Charlotte Water is the largest public water and wastewater utility in the Carolinas, serving more than a million residents in the City of Charlotte and greater Mecklenburg County – including the towns of Matthews, Mint Hill, Pineville, Huntersville, Davidson, and Cornelius.
To learn more about Charlotte Water, please visit the Charlotte Water website.
Once the wastewater leaves a business or home, it travels from your home, place of business or school through 4,200 miles of wastewater pipes to one of our treatment plants. The wastewater is separated into liquids and solids. The liquids are cleaned and put back into our creeks and streams, the solids are converted to biosolids.
Henry Eudy, Wastewater Treatment Plant Supervisor, explains more about the wastewater treatment process.
What Will This Project Do?
The Stowe Regional Water Resource Recovery Facility will implement a regional approach to wastewater treatment to serve communities in northwestern Mecklenburg County and the Cities of Belmont and Mount Holly in eastern Gaston County. Scheduled to be completed in 2025, this new regional wastewater facility will initially have the capacity to process up to 15 million gallons of wastewater per day, and will operate 24 hours a day, seven days a week. This project’s objective is to construct a regional water resource recovery facility that will initially treat wastewater flows from the Long Creek Basin in northwestern Mecklenburg County and from the City of Mount Holly (project implementation phase 1) and ultimately treat wastewater flows from the Paw Creek Basin in northwestern Mecklenburg County and from the City of Belmont (project implementation phase 2).
This wastewater facility will be designed to seamlessly accommodate future facility development with a planned extension of wastewater treatment capacity already included in the project’s implementation plan (phase 2). While there is currently no established timeline, the second phase of the project’s implementation plan focuses on the expansion of the Stowe Regional Water Resource Recovery Facility, including expanding the Stowe Regional service area and increasing the facility’s wastewater treatment capacity to be able to process 25 million gallons of wastewater per day. Designing this new wastewater treatment facility to accommodate future expansion will ensure that the facility will be able to accommodate our growing region’s wastewater needs well into the future.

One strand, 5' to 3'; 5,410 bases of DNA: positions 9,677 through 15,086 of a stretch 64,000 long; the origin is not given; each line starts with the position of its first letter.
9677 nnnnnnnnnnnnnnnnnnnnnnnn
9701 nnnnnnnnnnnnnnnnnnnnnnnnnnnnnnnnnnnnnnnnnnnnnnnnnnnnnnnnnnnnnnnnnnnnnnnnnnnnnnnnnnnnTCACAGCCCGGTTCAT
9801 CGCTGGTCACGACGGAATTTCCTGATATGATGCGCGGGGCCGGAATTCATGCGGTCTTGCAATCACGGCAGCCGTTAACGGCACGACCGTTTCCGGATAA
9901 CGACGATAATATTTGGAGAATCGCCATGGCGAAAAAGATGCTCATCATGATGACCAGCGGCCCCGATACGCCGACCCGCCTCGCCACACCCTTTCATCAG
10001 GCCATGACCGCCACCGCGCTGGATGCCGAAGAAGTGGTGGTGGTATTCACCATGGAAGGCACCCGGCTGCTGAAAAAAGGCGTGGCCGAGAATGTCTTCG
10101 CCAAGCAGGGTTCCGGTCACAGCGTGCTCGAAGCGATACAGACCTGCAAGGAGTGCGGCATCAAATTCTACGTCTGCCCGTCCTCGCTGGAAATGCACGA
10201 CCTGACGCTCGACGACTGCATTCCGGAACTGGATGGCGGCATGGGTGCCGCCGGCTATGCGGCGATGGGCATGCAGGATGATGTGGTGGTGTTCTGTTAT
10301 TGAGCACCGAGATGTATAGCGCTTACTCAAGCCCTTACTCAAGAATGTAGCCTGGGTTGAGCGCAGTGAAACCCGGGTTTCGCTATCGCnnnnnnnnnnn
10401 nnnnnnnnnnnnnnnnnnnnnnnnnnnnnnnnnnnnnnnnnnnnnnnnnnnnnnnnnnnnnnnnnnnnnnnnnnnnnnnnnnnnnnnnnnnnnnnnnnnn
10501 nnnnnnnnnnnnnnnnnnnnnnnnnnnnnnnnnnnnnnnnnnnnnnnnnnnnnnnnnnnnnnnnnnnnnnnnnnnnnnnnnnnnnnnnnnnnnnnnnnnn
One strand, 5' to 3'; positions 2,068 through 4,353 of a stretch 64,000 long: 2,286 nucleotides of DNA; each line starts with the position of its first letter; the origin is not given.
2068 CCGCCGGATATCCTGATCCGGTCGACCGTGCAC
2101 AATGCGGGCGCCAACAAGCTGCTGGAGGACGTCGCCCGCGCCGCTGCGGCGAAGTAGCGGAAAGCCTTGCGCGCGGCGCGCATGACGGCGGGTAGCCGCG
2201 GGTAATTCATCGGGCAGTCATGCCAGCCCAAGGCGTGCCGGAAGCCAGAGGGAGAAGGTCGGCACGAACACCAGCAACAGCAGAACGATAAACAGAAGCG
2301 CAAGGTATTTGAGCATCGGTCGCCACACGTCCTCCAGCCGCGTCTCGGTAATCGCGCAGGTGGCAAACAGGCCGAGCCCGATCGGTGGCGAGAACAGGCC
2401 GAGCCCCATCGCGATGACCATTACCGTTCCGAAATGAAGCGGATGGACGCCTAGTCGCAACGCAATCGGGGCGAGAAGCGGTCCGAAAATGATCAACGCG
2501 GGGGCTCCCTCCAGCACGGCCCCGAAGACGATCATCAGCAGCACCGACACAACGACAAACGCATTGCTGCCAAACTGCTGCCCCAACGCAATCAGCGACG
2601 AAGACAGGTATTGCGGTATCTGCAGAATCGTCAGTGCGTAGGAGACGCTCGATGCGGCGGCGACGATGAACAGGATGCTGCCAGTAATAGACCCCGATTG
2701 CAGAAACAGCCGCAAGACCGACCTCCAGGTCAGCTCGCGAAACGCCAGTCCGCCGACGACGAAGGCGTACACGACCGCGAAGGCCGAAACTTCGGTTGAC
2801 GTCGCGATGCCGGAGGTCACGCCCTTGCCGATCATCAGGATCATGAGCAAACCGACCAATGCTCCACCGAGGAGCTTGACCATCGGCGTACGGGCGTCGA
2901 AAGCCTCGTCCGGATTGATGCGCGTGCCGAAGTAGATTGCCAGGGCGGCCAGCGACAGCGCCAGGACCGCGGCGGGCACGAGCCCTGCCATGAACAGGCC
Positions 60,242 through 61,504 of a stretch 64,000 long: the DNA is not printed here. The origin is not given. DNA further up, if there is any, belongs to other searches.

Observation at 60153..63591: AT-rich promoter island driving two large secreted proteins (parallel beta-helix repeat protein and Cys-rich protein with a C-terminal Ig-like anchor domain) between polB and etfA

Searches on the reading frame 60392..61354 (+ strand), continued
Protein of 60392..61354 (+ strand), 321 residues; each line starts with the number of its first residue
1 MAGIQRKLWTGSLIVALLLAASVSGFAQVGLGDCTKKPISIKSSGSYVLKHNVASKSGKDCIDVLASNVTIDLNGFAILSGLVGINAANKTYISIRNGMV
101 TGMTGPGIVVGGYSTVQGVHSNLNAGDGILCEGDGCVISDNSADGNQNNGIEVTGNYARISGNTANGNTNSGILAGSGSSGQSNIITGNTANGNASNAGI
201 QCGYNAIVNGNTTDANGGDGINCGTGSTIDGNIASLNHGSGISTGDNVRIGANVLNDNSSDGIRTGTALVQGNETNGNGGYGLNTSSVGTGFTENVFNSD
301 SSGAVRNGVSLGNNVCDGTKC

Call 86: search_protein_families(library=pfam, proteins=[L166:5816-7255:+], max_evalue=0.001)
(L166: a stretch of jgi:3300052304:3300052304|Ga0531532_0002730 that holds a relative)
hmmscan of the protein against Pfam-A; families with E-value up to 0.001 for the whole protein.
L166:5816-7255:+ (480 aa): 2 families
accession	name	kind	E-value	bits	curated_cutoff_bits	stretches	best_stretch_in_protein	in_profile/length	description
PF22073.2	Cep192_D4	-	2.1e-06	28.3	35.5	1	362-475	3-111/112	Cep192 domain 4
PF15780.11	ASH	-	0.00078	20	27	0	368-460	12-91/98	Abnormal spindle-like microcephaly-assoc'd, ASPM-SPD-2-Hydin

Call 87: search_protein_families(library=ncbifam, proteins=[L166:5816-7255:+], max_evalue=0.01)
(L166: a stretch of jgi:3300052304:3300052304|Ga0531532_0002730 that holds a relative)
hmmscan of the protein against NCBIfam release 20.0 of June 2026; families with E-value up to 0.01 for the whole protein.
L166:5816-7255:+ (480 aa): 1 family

Why is this Project Needed?
The Stowe Regional Water Resource Recovery Facility is needed to meet the future anticipated wastewater demands that will result from population growth and continued land development in northwestern Mecklenburg County and eastern Gaston County.
This project will streamline regional wastewater treatment services by replacing two older wastewater treatment plants, the Belmont Wastewater Treatment Plant and the Mount Holly Wastewater Treatment Plant, with a new modern, highly-efficient water resource recovery facility. The Stowe Regional Water Resource Recovery Facility will utilize a regional wastewater management approach to accommodate the future wastewater needs of our growing region.
Where is the Project Located?
The new Stowe Regional Water Resource Recovery Facility will be located adjacent to Charlotte Water’s Long Creek Pumping Station in Mecklenburg County, which is situated on Long Creek near its confluence with the Catawba River.